Christmas cheer – Cranberry Liqueur

by Amanda McInerney on 19/12/2011

This last week before Christmas is when I really begin to get my cooking mojo on.  I am filled with Christmas cheer, good intentions and motivation (or sometimes, just slight nausea and rising panic) as I start to get the food for the big day organised.  I like to make some of my Christmas gifts and usually spend the week before baking shortbreads, biscotti and things with chocolate on/in them, making the assorted goodies into interesting little parcels for my friends.  I’ll still be baking tomorrow, but a couple of other diverting little treats caught my eye this year so I’ve branched out a little.  I’ve already made some Roasted Capsicum in Olive Oil, inspired by this recipe I saw in the New York Times.  It is very simple and you can vary it by adding whatever herbs or spices take your fancy, making it quite versatile, but the idea which really attracted me was a Cranberry Liqueur.

I was inspired by a recipe posted by my friend Barbara on her fantastic website, Creative Culinary.  Her recipe was so eye-catching, delicious and simple (remember, I’m very lazy) that I couldn’t wait to add it to my list of Christmas goodies.  There will be plenty of chilled bubbly going down the throats of my friends and I during the holidays and this is exactly the right colour to add some extra Christmas cheer to our glasses.


Harvesting cranberries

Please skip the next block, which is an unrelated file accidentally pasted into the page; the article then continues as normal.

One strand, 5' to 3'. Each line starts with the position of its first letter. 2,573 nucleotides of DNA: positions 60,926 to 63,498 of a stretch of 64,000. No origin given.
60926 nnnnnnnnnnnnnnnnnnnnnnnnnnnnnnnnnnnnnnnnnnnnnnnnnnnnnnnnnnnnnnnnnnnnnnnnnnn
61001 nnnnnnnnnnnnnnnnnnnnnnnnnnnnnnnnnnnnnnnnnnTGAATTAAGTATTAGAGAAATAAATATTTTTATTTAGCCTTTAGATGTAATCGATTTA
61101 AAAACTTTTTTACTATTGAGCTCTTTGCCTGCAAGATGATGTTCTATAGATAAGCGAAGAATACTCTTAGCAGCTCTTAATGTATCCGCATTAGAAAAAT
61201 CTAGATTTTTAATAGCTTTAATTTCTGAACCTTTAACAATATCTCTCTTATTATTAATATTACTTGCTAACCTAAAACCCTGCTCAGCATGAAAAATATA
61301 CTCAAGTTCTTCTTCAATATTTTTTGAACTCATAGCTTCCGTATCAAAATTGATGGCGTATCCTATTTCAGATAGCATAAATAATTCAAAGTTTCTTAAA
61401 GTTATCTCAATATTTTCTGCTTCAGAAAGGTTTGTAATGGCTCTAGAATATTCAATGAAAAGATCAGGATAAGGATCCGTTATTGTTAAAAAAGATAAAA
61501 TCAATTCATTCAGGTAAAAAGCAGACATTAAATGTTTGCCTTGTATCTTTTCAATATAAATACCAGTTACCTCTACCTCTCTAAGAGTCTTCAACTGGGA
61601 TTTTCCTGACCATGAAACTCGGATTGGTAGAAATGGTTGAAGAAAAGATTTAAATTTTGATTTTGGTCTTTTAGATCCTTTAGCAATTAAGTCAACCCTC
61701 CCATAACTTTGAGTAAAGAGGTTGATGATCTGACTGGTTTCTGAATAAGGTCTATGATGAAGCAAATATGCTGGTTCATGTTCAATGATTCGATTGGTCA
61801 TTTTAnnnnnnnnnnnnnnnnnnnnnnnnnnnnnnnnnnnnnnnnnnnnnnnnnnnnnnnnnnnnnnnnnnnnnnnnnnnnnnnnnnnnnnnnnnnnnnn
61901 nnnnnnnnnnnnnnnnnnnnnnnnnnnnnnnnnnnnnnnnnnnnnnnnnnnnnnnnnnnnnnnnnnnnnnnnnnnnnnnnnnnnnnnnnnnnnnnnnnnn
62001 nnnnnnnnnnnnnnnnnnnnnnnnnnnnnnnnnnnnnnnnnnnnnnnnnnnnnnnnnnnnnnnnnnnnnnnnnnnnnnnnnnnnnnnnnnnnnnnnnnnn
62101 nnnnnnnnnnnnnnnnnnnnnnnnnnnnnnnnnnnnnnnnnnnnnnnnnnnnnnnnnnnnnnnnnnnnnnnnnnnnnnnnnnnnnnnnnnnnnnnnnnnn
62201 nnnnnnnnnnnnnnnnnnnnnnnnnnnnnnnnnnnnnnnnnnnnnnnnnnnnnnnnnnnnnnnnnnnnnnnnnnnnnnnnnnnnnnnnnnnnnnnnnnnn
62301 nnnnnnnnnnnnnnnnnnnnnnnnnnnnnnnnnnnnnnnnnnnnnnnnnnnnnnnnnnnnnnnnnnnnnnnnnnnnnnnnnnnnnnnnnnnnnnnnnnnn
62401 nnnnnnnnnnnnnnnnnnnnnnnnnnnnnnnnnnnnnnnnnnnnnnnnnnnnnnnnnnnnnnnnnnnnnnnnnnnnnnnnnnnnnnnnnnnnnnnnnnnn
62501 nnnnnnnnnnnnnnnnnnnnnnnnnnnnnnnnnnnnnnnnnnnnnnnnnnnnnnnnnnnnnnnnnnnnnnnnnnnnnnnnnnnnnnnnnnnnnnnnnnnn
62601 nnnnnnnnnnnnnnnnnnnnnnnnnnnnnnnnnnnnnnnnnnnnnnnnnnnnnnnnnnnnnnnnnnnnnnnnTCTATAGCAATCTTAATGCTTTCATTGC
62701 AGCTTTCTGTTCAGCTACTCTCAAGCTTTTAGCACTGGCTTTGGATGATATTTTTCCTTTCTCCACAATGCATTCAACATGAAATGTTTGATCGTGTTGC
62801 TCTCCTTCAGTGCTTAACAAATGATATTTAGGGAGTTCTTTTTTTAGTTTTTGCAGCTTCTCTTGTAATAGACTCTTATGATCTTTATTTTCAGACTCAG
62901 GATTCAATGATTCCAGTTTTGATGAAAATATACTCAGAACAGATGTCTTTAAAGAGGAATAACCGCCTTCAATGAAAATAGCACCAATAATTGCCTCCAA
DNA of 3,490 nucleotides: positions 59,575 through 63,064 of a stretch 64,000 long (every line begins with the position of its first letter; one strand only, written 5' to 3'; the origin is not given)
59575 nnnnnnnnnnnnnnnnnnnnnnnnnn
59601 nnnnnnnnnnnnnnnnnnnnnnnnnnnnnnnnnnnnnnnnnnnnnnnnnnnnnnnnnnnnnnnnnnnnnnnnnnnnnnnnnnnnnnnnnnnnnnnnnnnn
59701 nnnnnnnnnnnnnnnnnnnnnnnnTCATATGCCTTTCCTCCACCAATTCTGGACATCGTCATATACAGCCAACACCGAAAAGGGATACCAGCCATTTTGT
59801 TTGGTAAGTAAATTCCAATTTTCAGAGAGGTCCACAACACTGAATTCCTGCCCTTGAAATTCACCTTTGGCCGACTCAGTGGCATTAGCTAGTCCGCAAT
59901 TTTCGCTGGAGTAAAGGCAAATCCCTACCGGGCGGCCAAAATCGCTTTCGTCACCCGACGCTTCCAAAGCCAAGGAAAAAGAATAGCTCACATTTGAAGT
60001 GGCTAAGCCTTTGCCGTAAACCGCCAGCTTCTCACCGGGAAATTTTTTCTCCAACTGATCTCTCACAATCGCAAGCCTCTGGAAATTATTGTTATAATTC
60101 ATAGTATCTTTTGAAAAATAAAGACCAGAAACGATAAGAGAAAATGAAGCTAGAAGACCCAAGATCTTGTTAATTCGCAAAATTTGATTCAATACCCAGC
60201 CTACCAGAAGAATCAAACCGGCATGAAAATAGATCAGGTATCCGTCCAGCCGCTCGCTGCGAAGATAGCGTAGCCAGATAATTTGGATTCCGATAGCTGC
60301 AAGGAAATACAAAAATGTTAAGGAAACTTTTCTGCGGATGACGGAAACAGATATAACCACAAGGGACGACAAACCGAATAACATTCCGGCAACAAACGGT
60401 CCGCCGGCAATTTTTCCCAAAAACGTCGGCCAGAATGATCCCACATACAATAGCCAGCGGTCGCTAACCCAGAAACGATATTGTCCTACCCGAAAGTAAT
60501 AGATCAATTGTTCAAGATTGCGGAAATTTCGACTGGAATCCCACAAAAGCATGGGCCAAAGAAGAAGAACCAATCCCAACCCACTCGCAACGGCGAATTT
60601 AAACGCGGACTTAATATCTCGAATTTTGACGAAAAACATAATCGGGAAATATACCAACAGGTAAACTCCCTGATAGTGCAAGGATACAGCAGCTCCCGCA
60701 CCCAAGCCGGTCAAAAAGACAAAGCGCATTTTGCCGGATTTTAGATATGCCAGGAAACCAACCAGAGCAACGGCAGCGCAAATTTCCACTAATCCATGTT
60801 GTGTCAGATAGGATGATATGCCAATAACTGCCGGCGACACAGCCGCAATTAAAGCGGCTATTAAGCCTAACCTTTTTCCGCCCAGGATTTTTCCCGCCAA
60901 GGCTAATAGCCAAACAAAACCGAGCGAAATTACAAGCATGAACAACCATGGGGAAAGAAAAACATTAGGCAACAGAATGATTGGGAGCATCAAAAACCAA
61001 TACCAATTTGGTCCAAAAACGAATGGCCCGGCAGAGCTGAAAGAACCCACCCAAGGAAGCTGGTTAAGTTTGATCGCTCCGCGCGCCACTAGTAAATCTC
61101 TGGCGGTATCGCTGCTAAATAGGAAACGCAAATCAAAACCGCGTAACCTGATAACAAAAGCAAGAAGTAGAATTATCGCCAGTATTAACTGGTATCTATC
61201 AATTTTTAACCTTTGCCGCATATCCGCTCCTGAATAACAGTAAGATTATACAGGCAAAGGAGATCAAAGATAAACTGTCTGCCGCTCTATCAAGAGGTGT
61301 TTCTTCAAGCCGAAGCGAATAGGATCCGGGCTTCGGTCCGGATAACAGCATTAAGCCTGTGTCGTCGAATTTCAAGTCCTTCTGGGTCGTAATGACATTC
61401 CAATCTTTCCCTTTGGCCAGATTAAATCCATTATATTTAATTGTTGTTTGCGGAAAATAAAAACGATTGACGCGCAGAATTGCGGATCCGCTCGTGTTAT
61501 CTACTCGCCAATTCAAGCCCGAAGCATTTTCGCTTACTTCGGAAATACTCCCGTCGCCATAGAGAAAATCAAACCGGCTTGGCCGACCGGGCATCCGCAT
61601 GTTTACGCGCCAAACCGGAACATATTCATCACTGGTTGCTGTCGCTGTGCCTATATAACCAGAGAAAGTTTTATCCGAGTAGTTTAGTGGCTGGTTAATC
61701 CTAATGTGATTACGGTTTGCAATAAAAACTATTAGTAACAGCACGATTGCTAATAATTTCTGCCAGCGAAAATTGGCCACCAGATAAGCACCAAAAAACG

Being North American, Barbara’s recipe naturally called for fresh cranberries – not at all easy to find here in the Australian summer as they are generally grown in wetlands in the USA and Canada and harvested from flooded water beds.  I’m nothing if not adaptable and was therefore quite happy to try making this with frozen cranberries – always available at this time of year, right?  Nope, wrong, wrong, wrong.  I spent a fruitless (pardon the pun) morning on the telephone trying to find someone – anyone – who had frozen berries in stock before I found my way to the USA Cranberries Downunder website.  A phone call to their contact number was all it took to discover that for unfortunate and inexplicable reasons there is a national Australian shortage of frozen cranberries – a Christmas cranberry crisis!   This left me in something of a pickle as a quick confabulation with Creative Culinary Queen, Barbara, made clear that the commercially available chopped dried berries – craisins – were not going to cut it.    Between us, we worked out that reconstituted whole dried berries might possibly do the trick.  Those wonderful, caring cranberry consultants (all right, I’ll stop now) leapt to my aid and in no time had supplied me with enough whole dried cranberries to allow me to tweak Barbara’s recipe and see what I could come up with.